Gov. Rick Scott was scheduled to attend the Senate's Education Committee meeting this morning to talk about his education agenda, but he cancelled at the last minute. Although Education Commissioner Tony Bennett still made an appearance, Scott's absence was noted by Committee Chairman John Legg.
Legg, R-Port Richey, said he understands the governor is busy but it was Scott's office that requested the time. Senators were told they would received details about the governor's education agenda. Bennett talked about his education philosophy but was unable to provide the specifics Legg craves.
"I'm a black-and-white person. We can talk concepts all day but we're getting closer to session. And I thought that they were a little bit further along," Legg, said.
Legg said he was happy to hear the governor may be proposing a boost in education spending.
It was Bennett's first time facing this particular group of lawmakers. Sen. Dwight Bullard, D-Miami, said he was eager to hear from the Indiana transplant. “To say your reputation precedes you is kind of an understatement," Bullard said.
Bennett spoke about the implementation of new Common Core national standards and improving student testing. He also said he would not be abandoning his long-time support for charter schools and more student choice.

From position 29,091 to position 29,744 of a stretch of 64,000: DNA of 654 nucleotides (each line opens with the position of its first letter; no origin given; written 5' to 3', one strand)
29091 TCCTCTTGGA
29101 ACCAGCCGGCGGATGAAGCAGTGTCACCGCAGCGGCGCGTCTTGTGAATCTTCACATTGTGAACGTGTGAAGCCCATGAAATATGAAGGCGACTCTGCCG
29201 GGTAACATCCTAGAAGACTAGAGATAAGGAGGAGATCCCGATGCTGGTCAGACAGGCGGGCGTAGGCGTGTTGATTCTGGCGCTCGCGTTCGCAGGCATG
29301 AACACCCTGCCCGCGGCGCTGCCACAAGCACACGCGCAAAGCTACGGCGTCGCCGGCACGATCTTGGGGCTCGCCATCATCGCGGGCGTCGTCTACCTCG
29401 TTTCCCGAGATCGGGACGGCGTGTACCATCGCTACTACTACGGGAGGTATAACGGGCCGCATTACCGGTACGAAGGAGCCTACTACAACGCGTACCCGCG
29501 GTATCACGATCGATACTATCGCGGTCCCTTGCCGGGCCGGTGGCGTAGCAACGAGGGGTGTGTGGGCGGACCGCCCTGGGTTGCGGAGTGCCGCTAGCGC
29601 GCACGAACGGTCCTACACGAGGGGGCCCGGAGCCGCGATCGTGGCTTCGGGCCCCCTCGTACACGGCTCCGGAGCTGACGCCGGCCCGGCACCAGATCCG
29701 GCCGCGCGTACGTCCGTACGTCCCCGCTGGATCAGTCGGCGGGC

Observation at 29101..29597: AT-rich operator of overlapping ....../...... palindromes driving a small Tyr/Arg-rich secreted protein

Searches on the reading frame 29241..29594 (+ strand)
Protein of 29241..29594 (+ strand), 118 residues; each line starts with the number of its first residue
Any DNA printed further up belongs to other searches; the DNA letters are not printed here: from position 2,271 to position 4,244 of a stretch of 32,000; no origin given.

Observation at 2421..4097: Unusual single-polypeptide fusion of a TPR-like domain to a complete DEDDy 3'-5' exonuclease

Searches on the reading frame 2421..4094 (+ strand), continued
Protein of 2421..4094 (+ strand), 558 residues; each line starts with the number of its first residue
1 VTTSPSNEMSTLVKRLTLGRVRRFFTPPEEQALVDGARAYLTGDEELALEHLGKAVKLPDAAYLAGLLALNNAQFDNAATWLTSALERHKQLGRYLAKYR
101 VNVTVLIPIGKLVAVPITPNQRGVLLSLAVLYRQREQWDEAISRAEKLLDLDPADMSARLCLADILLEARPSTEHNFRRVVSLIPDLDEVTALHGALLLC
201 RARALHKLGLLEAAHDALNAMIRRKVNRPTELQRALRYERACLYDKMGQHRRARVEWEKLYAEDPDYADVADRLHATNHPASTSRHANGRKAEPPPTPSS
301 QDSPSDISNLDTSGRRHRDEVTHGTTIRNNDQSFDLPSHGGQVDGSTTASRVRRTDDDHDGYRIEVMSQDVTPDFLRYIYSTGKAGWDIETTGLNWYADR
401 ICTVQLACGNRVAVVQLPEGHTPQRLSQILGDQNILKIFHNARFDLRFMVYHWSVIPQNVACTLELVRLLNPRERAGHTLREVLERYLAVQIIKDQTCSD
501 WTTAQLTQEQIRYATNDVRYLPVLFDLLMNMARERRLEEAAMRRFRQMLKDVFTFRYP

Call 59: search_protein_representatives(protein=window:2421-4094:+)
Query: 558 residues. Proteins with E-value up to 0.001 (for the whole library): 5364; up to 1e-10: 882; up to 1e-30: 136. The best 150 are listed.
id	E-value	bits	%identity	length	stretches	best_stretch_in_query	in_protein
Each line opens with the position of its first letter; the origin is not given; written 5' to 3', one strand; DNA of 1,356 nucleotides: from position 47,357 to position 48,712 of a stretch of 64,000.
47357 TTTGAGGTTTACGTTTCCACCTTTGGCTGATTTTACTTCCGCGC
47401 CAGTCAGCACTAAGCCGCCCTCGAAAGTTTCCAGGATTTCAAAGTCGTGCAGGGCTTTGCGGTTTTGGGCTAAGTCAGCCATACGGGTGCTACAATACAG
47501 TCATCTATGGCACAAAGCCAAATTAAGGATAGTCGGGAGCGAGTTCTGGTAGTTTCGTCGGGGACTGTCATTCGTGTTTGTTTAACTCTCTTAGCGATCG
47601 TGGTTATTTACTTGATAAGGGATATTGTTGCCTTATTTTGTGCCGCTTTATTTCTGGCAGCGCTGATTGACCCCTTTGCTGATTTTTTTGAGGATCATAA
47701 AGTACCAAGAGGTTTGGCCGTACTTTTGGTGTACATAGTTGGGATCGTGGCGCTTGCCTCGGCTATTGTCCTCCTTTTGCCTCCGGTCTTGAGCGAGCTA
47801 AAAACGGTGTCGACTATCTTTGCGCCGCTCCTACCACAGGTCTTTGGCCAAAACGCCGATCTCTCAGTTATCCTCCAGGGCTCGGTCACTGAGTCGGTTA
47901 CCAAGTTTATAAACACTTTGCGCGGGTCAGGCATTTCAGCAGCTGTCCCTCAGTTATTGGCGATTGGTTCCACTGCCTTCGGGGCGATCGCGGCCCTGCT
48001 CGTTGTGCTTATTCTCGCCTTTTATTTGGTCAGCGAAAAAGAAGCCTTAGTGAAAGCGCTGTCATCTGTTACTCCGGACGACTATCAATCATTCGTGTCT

“I think we need more schools that perform better and perform differently," Bennett said. "That’s innovation and that’s success.”
He said one of his long-term goals is addressing the widening digital divide. The next generation's achievement gap will be related to access to technology, not between races, Bennett said.
Bennett also mentioned that schools may need flexibility in implementing new teacher evaluation requirements, something Legg later agreed with.
The Education Committee also received an overview of a study on online education conducted on behalf of the Florida Board of Governors. The report lists four options for the state, with the most controversial being the creation of a new online-only university that House Speaker Will Weatherford has advocated for. If that happens, it would become Florida's 13th university and second created in just two years.
Legg said it was his first time hearing about the study and the options available, but knowing it is a Weatherford priority means the committee will take any recommendations seriously.
"Oviously we're going to give him a lot of dference and consideration," Legg said. "I'm not leaning one way."